#NowPlaying at the Progressive Pupil office

 solange a seat at the table

Enjoy this custom playlist by our outreach director Shannon Shird. Lemonade a Seat at the Table


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Happy Labor Day Weekend!

Between screening Black and Cuba and working on my new multi-platform project 9 GRAMS, I’ve spent some time this summer thinking about the Black woman’s image.  Of course in one way or another I’ve been thinking about it my entire life by looking in the mirror and beholding the relentless glamour of my mother and grandmother while I was growing up. In creating films that center Black women’s perspectives and – frankly- a lifetime of struggling to valorize my own, I’ve come to realize the most empowering and aesthetically beautiful representations of Black women are the ones we create ourselves.

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Last Chance

Today, the New York Times reported in an astonishing video on racist, islamophobic, homophobic and misogynist statements emboldened by the Orange one at his campaign rallies. One attendee remarks, “this is the last chance…to preserve the culture I grew up in.” Please share with a friend who is considering not voting this election year.


The Counted


Korryn Davies, 23, now among The Counted

In memory of Korryn Gaines, who was killed today in front of her 5 year old son by Baltimore police, please take a moment and look at The Counted. Published by The GuardianThe Counted is an online database of people killed by police in the U.S. It appears Korryn Gaines will be number 631 in 2016.

The police officers involved attempted to arrest Korryn for failing to appear in court to answer nonviolent traffic charges.

9 Grams Featured in The Huffington Post

Renowned scholar Dr. Kali Gross discusses how this Progressive Pupil production shows the international impact of mass incarceration and racial profiling. Read here

“Stop Killing Us” 3 Things to Do With Your Grief and Rage

Police dressed in riot gear accost peaceful protester in sundress. Baton Rouge. Photo by Jonathan Bachman/Reuters.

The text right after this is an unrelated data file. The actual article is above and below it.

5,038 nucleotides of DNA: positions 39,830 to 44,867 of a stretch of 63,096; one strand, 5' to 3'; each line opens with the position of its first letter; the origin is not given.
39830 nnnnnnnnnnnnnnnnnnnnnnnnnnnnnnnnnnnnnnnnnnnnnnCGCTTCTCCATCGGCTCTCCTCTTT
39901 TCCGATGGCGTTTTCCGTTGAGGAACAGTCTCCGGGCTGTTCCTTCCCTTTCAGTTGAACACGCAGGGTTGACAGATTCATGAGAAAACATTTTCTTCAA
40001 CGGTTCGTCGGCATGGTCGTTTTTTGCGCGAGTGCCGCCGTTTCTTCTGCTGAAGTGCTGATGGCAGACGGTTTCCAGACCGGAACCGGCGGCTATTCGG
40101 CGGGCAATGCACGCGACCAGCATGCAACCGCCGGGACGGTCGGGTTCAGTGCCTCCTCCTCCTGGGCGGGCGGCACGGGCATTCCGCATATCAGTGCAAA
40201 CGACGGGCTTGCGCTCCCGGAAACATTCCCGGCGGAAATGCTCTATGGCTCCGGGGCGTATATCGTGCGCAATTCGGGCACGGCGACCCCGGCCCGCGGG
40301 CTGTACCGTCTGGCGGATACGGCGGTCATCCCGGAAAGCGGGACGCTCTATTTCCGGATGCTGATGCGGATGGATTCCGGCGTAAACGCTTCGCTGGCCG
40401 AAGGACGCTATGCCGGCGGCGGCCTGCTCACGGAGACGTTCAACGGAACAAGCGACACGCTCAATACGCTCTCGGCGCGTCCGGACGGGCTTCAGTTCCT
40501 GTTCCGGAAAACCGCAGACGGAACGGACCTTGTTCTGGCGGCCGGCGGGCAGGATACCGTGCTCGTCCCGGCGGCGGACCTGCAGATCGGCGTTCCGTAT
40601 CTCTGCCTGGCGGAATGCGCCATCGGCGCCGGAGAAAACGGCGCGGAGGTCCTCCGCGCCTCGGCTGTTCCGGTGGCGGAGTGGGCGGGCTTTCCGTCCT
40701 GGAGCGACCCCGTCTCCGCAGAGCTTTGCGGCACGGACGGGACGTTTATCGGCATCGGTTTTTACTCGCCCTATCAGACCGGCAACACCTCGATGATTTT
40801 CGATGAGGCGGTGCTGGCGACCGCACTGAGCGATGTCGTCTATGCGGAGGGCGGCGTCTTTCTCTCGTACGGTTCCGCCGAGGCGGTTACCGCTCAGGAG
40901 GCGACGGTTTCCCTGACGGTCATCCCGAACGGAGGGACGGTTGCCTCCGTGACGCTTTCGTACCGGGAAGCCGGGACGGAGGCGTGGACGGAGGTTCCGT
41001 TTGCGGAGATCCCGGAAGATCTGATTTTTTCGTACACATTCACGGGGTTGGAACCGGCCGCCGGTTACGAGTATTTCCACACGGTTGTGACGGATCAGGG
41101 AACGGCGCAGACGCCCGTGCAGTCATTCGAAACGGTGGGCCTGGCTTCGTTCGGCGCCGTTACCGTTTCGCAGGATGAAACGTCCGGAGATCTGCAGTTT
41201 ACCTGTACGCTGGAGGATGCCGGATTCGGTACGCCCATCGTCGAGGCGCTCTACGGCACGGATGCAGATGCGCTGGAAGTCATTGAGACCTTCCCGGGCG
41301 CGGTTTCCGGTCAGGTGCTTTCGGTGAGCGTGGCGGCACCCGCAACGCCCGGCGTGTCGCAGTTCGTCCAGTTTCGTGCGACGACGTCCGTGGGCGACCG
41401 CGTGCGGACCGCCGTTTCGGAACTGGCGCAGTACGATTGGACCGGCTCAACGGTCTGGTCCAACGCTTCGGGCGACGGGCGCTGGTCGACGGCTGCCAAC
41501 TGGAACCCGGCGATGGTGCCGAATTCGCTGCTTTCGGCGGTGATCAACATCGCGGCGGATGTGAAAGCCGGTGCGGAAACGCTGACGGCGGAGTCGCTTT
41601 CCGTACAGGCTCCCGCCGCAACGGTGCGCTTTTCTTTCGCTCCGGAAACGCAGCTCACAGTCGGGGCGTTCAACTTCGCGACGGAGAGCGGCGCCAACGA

To be candid, this past week I’ve struggled to write Field Notes. As you know, at Progressive Pupil we strive to remain optimistic. A steadfast faith in the power of collective action and community-based leadership, rooted in the successes of social movements in the past, drives our work. Hearing the news of the killing of Philando Castile in Minneapolis, Alton Sterling in Baton Rouge, and Delrawn Small in New York, as well as witnessing the grief of their children, tested that faith.

I lost my mother and grandfather (who was a surrogate father to me) a few years ago and understand the pain of losing a parent as an adult. I can only begin to imagine the despair losing a parent causes a child. Seeing Alton Sterling’s 15 year-old burst into tears, nearly collapsing from grief, while his mother expressed outrage about his father’s death overwhelmed me with sadness and frustration. At a press conference, they stood in front of a sign that read “Stop Killing Us.”

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9 Grams

Produced by Progressive Pupil’s Executive Director Robin J. Hayes, the 9 Grams play follows a Hollywood screenwriter (Maisha Yearwood) who is placed in solitary confinenent in a Turkish prison because of where she’s from and how she loves. The play is part of a transmedia project that aims to illuminate Black women and the LGBTQ community are impacted by mass incarceration.  The next staged reading of the play is part of the ProudAF Theater Festival in New York City. July 16, 2016. Tickets available at thetanknyc.org. 

Limonade III: Healing the Haitian Diaspora

Haitian American musician Wyclef Jean with Haiti’s flag 

During the Caribbean Studies Association 2016 conference I met a number of brilliant young Haitian-Americans, including a 20-something Cornell PhD candidate whose project focuses on Black feminist political theory in contemporary novels by Caribbean authors. Her mother emigrated from Haiti before she was born and left the country permanently in the early aughts. I had to admit to her my ignorance of the precise details of Haitian history that motivated her mom to leave Haiti.

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Limonade II: Of Zora and Zombies

Clockwise from left: author Zora Neale Hurston, Hurston and her partner Percival Punter, and Haitian “zombie” photographed by Hurston during her fieldwork 1936-1937.

On the tap-tap (Port-au-Prince take on the dollar cab/combi/collectivo) from Touissaint Louverture airport yesterday, I had the good fortune of running into Prof. Daphne LaMothe of Smith College. An expert in African American literature, Prof. LaMothe shared with me that Zora Neale Hurston wrote the essential novel Their Eyes Were Watching God here in Haiti in just seven weeks. 

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Off to Haiti! Black and Cuba will be screening at the annual Caribbean Studies Association conference. I’ll be answering questions and hearing feedback afterwards. It is my first trip to Haiti and I’ve already learned so much in preparation. 

Did you know:

  • Haiti has a lower homicide rate than the Dominican Republic and Jamaica?
  •  Vodun which we call “Voodoo” accepts followers of all genders and sexual orientations? 
  • The first place Columbus landed in Haiti in 1492 was renamed Limonade ?

Being a Black revolutionary often requires making lemons into Limonade. I’ll be sharing more of my journey during the next two weeks on The Progress and Instagram @robinjhayes.